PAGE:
Online Program

Health + Planning Toolkit: Crafting healthier comprehensive plans

Wednesday, November 4, 2015 : 9:30 a.m. - 9:50 a.m.

James E. Dills, MUP, MPH, Georgia Health Policy Center, Georgia State University, Atlanta, GA
Recent attention from federal agencies, foundations, the media, and even legislative efforts have drawn national attention to the role of American’s living environments on health. Many governments seek to modify their public policies to facilitate active living and healthy food environments without impeding development and economic activity or personal choice. While these changes can occur at many levels of legislation, executive action, agency practice, or policy guidelines, the comprehensive plan serves as an ideal starting place for coordinated, evidence-based revisions. Our work identified a core set of healthy eating and active living indicators that could be found in a healthy comprehensive plan. The indicators represented national best practices as defined in prior research and evaluation projects conducted by our own organizations and others. In partnership with Eat Smart, Move More South Carolina (ESMM) and the SC Department of Health and Environmental Control (DHEC), we completed a quantiatve (score-based) review of 12 of the 46 county comprehensive plans in the state of South Carolina, ranging from rural to urban, and identified where these indicators were written into the plan. The team highlighted outstanding examples of the indicators and also worked with the state to develop an implementation guide. This implementation guide became the groundbreaking Health + Planning Toolkit consisting of locally-relevant, practical solutions for developing healthy eating and active living policy language as part of comprehensive plans. Policy, systems, and environmental change (PSE) is the focus of each recommendation. Capitalizing on the success of the guide, DHEC and ESMM are undertaking a multi-year process to further evaluate all 46 county comprehensive plans in the state and to track progress towards healthier policies across South Carolina as a result of communities' use of the toolkit.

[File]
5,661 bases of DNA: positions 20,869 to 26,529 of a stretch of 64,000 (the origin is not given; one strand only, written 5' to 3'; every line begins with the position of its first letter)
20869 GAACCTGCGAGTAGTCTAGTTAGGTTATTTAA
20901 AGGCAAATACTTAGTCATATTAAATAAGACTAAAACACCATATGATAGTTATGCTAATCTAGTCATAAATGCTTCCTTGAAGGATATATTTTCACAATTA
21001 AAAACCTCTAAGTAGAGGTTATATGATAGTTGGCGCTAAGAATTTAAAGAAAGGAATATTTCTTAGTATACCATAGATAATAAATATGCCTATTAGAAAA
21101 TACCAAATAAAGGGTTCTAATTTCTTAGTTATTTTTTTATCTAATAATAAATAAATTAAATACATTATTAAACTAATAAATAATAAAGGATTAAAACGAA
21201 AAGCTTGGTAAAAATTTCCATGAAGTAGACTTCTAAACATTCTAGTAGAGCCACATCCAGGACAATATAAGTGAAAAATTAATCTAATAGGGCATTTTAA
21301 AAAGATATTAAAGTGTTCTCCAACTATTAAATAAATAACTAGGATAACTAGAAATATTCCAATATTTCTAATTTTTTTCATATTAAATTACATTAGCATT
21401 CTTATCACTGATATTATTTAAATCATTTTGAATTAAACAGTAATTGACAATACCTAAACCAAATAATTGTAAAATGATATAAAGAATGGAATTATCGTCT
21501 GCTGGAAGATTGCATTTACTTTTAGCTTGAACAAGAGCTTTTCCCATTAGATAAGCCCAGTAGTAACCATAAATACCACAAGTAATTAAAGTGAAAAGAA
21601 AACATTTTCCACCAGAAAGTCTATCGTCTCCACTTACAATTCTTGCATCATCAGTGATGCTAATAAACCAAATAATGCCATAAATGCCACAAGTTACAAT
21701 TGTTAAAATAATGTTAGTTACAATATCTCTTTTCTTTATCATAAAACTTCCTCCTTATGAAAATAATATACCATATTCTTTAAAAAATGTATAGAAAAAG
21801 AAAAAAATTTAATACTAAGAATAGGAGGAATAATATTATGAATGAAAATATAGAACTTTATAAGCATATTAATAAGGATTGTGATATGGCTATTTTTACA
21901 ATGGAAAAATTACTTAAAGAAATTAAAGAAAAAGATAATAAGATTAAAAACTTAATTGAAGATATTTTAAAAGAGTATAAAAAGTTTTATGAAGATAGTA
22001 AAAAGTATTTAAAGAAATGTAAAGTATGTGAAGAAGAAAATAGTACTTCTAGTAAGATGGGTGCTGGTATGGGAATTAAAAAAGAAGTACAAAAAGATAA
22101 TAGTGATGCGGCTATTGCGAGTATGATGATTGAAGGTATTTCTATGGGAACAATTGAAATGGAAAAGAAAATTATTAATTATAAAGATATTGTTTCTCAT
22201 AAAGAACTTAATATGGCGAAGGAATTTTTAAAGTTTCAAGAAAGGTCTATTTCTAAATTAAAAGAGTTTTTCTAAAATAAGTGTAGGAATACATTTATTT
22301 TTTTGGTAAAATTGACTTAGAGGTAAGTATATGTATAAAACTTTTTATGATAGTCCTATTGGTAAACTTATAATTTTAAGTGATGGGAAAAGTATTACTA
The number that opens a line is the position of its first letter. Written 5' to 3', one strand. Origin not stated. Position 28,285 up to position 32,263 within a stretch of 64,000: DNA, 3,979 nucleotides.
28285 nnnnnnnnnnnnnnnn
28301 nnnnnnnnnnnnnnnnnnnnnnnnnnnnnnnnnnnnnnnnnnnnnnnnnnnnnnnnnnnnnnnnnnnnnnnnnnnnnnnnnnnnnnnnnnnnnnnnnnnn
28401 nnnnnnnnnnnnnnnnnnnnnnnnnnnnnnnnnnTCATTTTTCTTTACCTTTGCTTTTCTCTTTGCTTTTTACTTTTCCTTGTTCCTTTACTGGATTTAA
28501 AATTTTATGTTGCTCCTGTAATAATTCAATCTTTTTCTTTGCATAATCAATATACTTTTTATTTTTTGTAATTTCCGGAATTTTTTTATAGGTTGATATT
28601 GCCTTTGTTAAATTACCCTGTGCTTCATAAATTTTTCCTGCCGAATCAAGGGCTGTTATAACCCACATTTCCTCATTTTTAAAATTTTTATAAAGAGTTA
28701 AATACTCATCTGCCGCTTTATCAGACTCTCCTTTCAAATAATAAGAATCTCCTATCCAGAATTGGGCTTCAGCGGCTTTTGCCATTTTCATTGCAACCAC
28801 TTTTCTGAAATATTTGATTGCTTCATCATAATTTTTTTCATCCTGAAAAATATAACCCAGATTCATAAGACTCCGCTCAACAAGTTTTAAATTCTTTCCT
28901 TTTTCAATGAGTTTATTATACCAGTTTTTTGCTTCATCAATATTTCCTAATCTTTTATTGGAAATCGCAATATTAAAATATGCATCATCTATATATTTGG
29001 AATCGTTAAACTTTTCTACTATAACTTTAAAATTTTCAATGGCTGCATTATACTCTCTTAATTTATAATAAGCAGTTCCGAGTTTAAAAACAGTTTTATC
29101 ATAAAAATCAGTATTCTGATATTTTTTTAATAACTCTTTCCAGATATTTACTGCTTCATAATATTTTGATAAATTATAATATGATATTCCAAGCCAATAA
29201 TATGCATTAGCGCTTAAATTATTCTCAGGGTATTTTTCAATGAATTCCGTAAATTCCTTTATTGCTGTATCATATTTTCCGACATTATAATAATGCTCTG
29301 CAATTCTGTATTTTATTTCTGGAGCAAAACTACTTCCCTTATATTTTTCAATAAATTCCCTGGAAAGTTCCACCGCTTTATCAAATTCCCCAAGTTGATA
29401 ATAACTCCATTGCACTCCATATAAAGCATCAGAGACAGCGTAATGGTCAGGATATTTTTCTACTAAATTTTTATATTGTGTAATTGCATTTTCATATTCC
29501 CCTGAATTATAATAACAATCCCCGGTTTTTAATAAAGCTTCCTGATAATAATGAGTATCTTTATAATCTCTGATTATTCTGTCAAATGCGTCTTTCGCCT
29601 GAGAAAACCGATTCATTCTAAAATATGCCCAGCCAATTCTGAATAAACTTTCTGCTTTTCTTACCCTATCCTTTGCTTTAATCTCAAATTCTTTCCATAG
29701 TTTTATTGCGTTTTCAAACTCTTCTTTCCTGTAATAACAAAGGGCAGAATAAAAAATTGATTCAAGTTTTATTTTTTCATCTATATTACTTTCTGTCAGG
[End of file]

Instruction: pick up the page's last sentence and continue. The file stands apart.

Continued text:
Learning Areas:

Advocacy for health and health education
Public health or related public policy

Learning Objectives:
Describe the intersection of public health and planning at the local level Explain the purpose of a comprehensive (or general) plan and legislative requirements Identify specific indicators of healthy eating and active living policy within comprehensive (or general) plans Demonstrate strategies for incorporating healthy eating and active living principles within comprehensive (or general) plans

Keyword(s): Built Environment, Public Policy

Presenting author's disclosure statement:

Qualified on the content I am responsible for because: I contributed to the original toolkit and have been practicing at the intersection of public health and urban planning for the last decade.
Any relevant financial relationships? No

I agree to comply with the American Public Health Association Conflict of Interest and Commercial Support Guidelines, and to disclose to the participants any off-label or experimental uses of a commercial product or service discussed in my presentation.